Infectious diseases hardly ever disappear from the headlines. If it's not the disease itself that hits the news, then it's the vaccines with their potential side effects. It can be hard to tell the difference between scare mongering and responsible reporting, because media coverage rarely provides a look behind the scenes. How do scientists reach the conclusions they do? How do they predict
how a particular disease will spread, and whether it is likely to mutate into a more dangerous strand? And how do they assess the impact of an intervention like vaccination, and make sure that a vaccine is safe?
Two answer these questions, we have put together a package of five articles, a podcast, and a classroom activity.
An amateur fractal programmer has discovered a new 3D version of the Mandelbrot set. Daniel White's new creation is based on similar mathematics as the original 2D Mandelbrot set, but its infinite intricacy extends into all three dimensions, revealing fractal worlds of amazing complexity and beauty at every level of magnification.
Those interested in more about the Mandelbulb and the search for the "true 3D" Mandelbrot including an almost complete history of the last couple of years search may wish to look here http://www.fractalforums.com/
However, I'm wondering if there isn't a typo in the formula given. If it is a direct generalization of complex multiplication using Euler angles, the z-component should be:
Am I wrong?
After over a year of repair works the Large Hadron Collider at CERN may be restarted within the next few days. Scientists will gently prod the giant particle collider back into action, starting by circulating beams of protons at low energies and generating low energy collisions, before slowly firing it up to its full power. It is hoped that eventually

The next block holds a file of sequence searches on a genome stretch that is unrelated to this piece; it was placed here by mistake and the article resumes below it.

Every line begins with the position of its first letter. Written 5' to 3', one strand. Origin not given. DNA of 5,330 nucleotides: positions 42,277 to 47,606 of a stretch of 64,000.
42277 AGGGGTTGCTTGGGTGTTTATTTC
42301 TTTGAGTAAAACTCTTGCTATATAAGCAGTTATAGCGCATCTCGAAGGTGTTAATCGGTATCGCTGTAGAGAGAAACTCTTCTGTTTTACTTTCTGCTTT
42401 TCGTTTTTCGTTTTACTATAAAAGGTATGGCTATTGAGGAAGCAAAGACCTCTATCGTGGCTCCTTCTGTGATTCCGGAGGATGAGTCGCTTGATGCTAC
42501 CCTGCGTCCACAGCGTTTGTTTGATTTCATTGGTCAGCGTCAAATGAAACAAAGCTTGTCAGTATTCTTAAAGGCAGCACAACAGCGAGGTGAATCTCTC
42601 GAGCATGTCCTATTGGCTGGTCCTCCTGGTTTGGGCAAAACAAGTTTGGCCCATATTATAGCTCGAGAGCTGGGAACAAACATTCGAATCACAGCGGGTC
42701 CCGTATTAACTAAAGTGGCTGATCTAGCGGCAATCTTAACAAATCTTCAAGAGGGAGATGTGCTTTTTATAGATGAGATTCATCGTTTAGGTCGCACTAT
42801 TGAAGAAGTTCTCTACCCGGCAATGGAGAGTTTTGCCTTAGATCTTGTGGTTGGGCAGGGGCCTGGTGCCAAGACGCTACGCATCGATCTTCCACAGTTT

the high energy collisions will generate conditions similar to those right after the Big Bang and shed light on some of the biggest mysteries of the Universe.
To remind yourself of what the LHC is all about, read the Plus articles:
Happy 150th birthday to the Riemann Hypothesis - the most famous unsolved problem in mathematics
It has been 150 years since the mathematician Bernhard Riemann published the conjecture which is now one of the most important unsolved problems in mathematics. The Riemann hypothesis encapsulates humankind's attempt to understand the mysteries of the primes: why there is no apparent pattern in the way the primes are
distributed on the number line. The hypothesis is one of the Clay Mathematics Institute's Millennium Prize Problems — anyone who proves (or disproves) it will receive one million dollars.
What are the chances of winning the lottery? How much of a football team's league position is due to luck and how much is due to skill? What are the chances of a false positive test result in security or medical screening? Which newspaper headlines are telling the truth? Can you spot a scam before you fall for it?
And while we're on the topic of probability, let's answer one of those important mathematical question: how likely are you to win the lottery?
In the UK lottery you have to choose 6 numbers out of 49, and for a chance at the jackpot you need all of your 6 numbers to come up in the main draw. So the question is really how many possible combinations of 6 numbers can be drawn out of 49? There are 49 possibilities for the first number, 48 for the second, and so on to 44 possibilities for the sixth number, so there are 49 x 48 x 47 x
46 x 45 x 44 = 10068347520 ways of choosing those six numbers... in that order. But we don't care which order our numbers are picked, and the number of different ways of picking 6 numbers are 6 x 5 x 4 x 3 x 2 x 1 = 6! = 720. Therefore our six numbers are one of 49 x 48 x 47 x 46 x 45 x 44 / 6! = 13983816 so we have about a one in 14 million chance of hitting the jackpot.
But on a brighter note, we have just discovered a very useful mathematical fact: the number of combinations of size k (sets of objects in which order doesn't matter) from a larger set of size n is n! / (n-k)! / k!.
This sort of argument lies at the heart of combinatorics, the mathematics of counting. It might not help you win lotto, but it might keep you healthy. It is used to understand how viruses such as influenza reproduce and mutate, by assessing the chances of creating viable viruses from random recombination of genetic segments.
You can read more on combinatorics, including money (lotto), love (well kissing frogs) and fun (juggling and rubiks cubes) on Plus.